To fix a syntax error, you will need to locate the source of the error and correct it in the code. This can often be a challenging task, as syntax errors can be caused by a variety of factors, and it is not always immediately clear what the problem is. However, there are a few tools that can help you locate and fix syntax errors in your C++ code: 1. A compiler error message: When you try to compile your code, the compiler will often provide an error message that can help you locate the source of the syntax error. These error messages can be somewhat cryptic, but they usually include the line number and a brief description of the problem. 2. A text editor with syntax highlighting: Many text editors, such as Visual Studio or Eclipse, include syntax highlighting, which can help you identify syntax errors by coloring different parts of the code differently. For example, keywords may be highlighted in blue, while variables may be highlighted in green. 3. A debugger: A debugger is a tool that allows you to step through your code line by line, examining the values of variables and the state of the program at each step. This can be a very useful tool for tracking down syntax errors, as it allows you to see exactly where the error occurs and what caused it.


2. Logic Error

A logic error in C++ is an error that occurs when the code produces unintended results or behaves in unexpected ways due to a mistake in the logic of the program. This type of error is usually caused by a coding mistake, such as using the wrong operator, omitting a necessary statement, or using the wrong variable. Here are some common causes of logic errors in C++:

  • Incorrect use of conditional statements (e.g., using the wrong comparison operator or forgetting to include a necessary else clause)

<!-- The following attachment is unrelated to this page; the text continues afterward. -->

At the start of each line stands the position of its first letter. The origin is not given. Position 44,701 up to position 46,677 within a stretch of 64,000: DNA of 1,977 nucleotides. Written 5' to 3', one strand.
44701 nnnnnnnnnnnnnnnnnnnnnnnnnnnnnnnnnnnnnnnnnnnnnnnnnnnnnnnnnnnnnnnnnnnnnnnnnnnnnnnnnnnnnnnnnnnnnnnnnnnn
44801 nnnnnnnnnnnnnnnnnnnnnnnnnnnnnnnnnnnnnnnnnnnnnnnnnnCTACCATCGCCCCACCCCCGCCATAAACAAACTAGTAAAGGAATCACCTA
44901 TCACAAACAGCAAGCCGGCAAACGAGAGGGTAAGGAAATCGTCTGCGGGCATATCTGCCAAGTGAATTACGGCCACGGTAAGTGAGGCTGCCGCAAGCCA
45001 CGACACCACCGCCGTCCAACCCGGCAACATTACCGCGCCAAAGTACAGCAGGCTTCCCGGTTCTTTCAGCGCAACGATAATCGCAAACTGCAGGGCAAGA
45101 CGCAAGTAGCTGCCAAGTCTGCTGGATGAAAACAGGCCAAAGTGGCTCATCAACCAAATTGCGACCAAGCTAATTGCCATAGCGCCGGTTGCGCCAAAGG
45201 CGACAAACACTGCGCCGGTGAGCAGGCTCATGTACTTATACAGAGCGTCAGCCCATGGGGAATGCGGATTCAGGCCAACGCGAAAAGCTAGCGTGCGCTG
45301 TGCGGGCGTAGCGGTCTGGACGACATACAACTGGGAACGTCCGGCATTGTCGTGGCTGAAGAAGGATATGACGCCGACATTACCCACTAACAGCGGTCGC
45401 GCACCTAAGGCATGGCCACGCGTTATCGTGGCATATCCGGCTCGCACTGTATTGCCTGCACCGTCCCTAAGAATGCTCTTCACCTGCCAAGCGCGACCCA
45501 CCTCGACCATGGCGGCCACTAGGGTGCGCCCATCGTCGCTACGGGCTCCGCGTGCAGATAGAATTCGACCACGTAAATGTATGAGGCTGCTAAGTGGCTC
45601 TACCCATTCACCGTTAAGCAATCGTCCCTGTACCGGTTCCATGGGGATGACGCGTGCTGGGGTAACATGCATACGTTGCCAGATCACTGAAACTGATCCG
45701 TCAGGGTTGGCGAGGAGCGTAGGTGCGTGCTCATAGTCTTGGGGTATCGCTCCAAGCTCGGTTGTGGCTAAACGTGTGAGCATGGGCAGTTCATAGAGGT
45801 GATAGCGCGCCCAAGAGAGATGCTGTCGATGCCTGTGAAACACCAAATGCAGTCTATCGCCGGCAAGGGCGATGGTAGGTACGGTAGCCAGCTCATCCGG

• Mistakenly using the assignment operator (=) instead of the equality operator (==) in a conditional statement
  • Omitting a necessary loop iteration or failing to terminate a loop at the appropriate time
  • Using the wrong variable or array index
  • Incorrectly calling a function or passing the wrong arguments to a function

To fix a logic error in C++, you will need to carefully examine your code and identify the mistake. It may be helpful to use a debugger to step through your code and see how it is executing, or to add print statements to help you understand what is happening at each step.


3. Run-time error

A runtime error in C++ means that there is an error in your program that is causing it to behave unexpectedly or crash during runtime, i.e., after you have compiled and run the program. There are many possible causes of runtime errors in C++, including:

  • Dereferencing a null pointer
  • Accessing an array out of bounds
  • Using an uninitialized variable
  • Trying to divide by zero
  • Attempting to use an object that has been deleted or has gone out of scope

To troubleshoot a runtime error, you'll need to identify the source of the error by examining the error message and the code that is causing the error. Some common tools and techniques you can use to troubleshoot runtime errors include:

  • Using a debugger to step through your code line by line
  • Printing out the values of variables to see where the error might be occurring
  • Adding additional debug statements or logging to your code to help identify the source of the error

It's also a good idea to ensure that you have compiled your code with debugging symbols enabled, as this will allow you to use the debugger to get a better understanding of what is happening in your code. will cause the program to crash during run-time



  • Research and read about other notable errors: segmentation fault, stack overflow, buffer overflow.
  • Hello World - just print hello world.


  1. Setup your environment for your needs following the choices given above. If you are unsure, use CLion and you will be mostly safe.
  2. Fork this repo privately. You will have to do your assignments there. Go to the home repo and hit fork.
  3. Clone this repo to your machine. gitkraken + github gitkraken clone gitkraken big tutorial
  4. Make sure the CMake option "ENABLE_INTRO" is set as ON in CMakeLists.txt file in the root directory in order to see and enable all activities.
  5. (enrolled students) If you are enrolled in a class with me, share your repo with me, so I can track your evolution. And do the activities described there.
  6. (optional) star this repo :-)


If you have problems here, start a discussion this is publicly visible and not FERPA compliant. Use discussions in Canvas if you are enrolled in a class with me.